Truth or Fiction?

These are from my friend Mike. I don’t know who sent them to him, but I believe someone did. I don’t think he’s quite old enough to have lived in the 1500’s, but you never know. 😉  

The next time you are washing your hands and complain
because the water temperature isn’t just how you like it, think about how
things used to be. Here are some facts about the 1500’s: 
 
                These are interesting… 
 
                Most people got married in June because they took their
yearly bath in May, and still smelled pretty good by June. However, they
were starting to smell, so brides carried a bouquet of flowers to hide the
body odor. Hence the custom today of carrying a bouquet when getting
married. 
 
                 Baths consisted of a big tub filled with hot water. The
man of the house had the privilege of the nice clean water, then all the
other sons and men, then the women and finally the children. Last of all the
babies. By then the water was so dirty you could actually lose someone in
it. Hence the saying, Don’t throw the baby out with the Bath water.. 
 
                 Houses had thatched roofs-thick straw-piled high, with no
wood underneath. It was the only place for animals to get warm, so all the
cats and other small animals (mice, bugs) lived in the roof. When it rained
it became slippery and sometimes the animals would slip and fall off the
roof. Hence the saying It’s raining cats and dogs. 
 
                 There was nothing to stop things from falling into the
house. This posed a real problem in the bedroom where bugs and other
droppings could mess up your nice clean bed. Hence, a bed with big posts and
a sheet hung over the top afforded some protection. That’s how canopy beds
came into existence. 
 
                 The floor was dirt. Only the wealthy had something other
than dirt. Hence the saying, Dirt poor. The wealthy had slate floors that
would get slippery in the winter when wet, so they spread thresh (straw) on
floor to help keep their footing. As the winter wore on, they added more
thresh until, when you opened the door, it would all start slipping outside.
A piece of wood was placed in the entrance way. Hence the saying a thresh
hold. 
 
               (Getting quite an education, aren’t you?)
 
             In those old days, they cooked in the kitchen with a big
kettle that always hung over the fire. Every day they lit the fire and added
things to the pot. They ate mostly vegetables and did not get much meat.
They would eat the stew for dinner, leaving leftovers in the pot to get cold
overnight and then start over the next day. Sometimes stew had food in it
that had been there for quite a while.  Hence the rhyme, Peas porridge hot,
peas porridge cold, peas porridge in the pot nine days old.. 
 
 
                 Sometimes they could obtain pork, which made them feel
quite special. When visitors came over, they would hang up their bacon to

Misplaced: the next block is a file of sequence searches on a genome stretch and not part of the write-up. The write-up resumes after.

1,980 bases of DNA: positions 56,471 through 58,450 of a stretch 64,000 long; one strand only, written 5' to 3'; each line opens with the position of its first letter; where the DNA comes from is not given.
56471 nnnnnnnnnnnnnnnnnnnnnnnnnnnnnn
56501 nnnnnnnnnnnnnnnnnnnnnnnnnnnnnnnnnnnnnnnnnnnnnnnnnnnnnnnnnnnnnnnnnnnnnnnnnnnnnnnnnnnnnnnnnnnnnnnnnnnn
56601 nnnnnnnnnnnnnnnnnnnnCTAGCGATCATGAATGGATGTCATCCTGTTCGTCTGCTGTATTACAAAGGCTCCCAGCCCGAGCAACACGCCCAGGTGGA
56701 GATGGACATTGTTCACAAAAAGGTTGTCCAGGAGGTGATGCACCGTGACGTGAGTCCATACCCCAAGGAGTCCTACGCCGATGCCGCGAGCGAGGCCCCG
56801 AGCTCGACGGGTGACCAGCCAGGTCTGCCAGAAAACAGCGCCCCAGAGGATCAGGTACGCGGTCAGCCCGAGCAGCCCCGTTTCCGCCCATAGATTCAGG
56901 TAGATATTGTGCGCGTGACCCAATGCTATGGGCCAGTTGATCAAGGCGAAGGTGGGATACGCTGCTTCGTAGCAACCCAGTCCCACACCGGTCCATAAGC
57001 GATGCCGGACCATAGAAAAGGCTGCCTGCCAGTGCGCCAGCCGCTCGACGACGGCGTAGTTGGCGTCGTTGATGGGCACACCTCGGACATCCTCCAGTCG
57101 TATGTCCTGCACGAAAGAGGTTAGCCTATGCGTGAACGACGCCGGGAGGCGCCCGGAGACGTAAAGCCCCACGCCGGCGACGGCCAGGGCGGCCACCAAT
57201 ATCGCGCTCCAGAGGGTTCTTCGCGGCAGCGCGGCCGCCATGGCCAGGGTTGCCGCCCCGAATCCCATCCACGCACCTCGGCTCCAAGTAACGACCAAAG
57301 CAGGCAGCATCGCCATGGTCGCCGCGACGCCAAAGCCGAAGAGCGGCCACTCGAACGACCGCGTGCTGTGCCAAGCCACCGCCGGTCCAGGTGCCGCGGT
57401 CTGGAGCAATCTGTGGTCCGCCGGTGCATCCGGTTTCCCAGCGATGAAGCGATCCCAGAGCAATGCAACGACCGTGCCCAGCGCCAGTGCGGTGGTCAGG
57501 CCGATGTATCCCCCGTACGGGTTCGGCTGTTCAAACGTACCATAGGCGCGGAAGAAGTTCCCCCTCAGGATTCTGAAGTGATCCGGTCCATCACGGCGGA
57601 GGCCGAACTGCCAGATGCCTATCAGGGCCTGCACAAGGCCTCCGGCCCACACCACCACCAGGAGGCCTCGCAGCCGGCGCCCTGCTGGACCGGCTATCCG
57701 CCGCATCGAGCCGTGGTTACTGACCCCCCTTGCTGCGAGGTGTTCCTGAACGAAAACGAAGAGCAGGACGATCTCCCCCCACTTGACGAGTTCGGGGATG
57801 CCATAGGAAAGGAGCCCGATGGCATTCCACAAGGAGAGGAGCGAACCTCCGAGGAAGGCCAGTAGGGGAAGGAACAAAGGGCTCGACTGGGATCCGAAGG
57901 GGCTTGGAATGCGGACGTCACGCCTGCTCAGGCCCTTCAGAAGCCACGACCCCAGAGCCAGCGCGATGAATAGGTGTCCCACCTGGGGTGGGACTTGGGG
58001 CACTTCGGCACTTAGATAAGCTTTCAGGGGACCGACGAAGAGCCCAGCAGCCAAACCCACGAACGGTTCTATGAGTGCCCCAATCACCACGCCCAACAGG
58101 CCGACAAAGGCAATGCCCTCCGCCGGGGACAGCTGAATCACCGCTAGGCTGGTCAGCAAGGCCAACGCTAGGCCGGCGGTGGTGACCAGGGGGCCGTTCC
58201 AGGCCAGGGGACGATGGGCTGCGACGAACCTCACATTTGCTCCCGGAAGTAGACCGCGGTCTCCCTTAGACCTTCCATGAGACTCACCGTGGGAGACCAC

show off. It was a sign of wealth that a man could bring home the bacon.
They would cut off a little to share with guests and would all sit around
and chew the fat.. 
 
               Those with money had plates made of pewter. Food with high
acid content caused some of the lead to leach onto the food, causing lead
poisoning death. This happened most often with tomatoes, so for the next 400
years or so, tomatoes were considered poisonous. 
 
                 Bread was divided according to status. Workers got the
burnt bottom of the loaf, the family got the middle, and guests got the top,
or the upper crust. 
 
               Lead cups were used to drink ale or whiskey. The combination
would sometimes knock the imbibers out for a couple of days. Someone walking
along the road would take them for dead and prepare them for burial. They were laid
out on the kitchen table for a couple of days and the family would gather
around and eat and drink and wait and see if they would wake up. Hence the
custom of holding a wake. 
 
                 England is old and small and the local folks started
running out of  places to bury people. So they would dig up coffins and
would take the bones to a bone-house, and reuse the grave. When reopening
these coffins, 1 out of 25 coffins were found to have scratch marks on the
inside and they realized they had been burying people alive. So they  would
tie a string on the wrist of the corpse, thread it through the coffin and up
through the ground and tie it to a bell. Someone would have to sit out in
the graveyard all night (the graveyard shift.) to listen for the bell; thus,
someone could be saved by the bell or was considered a dead ringer. 
 
               And that’s the truth…Now, whoever said History was boring! ! ! 
 
                 Educate someone. Share these facts with a friend.


One Response to “Truth or Fiction?”

  1. drtombibey Says:

    I enjoyed this one. I’ve missed a diagnosis or two along the way, but every time I signed a death certificate, it turned out to be accurate. Thank goodness.

    All of your posts remind me of something I’ve seen along the way. Eventually I’m gonna tell about my lady patient who predicted she’d live to a hundred. She made it, but what a journey.

    Dr. B

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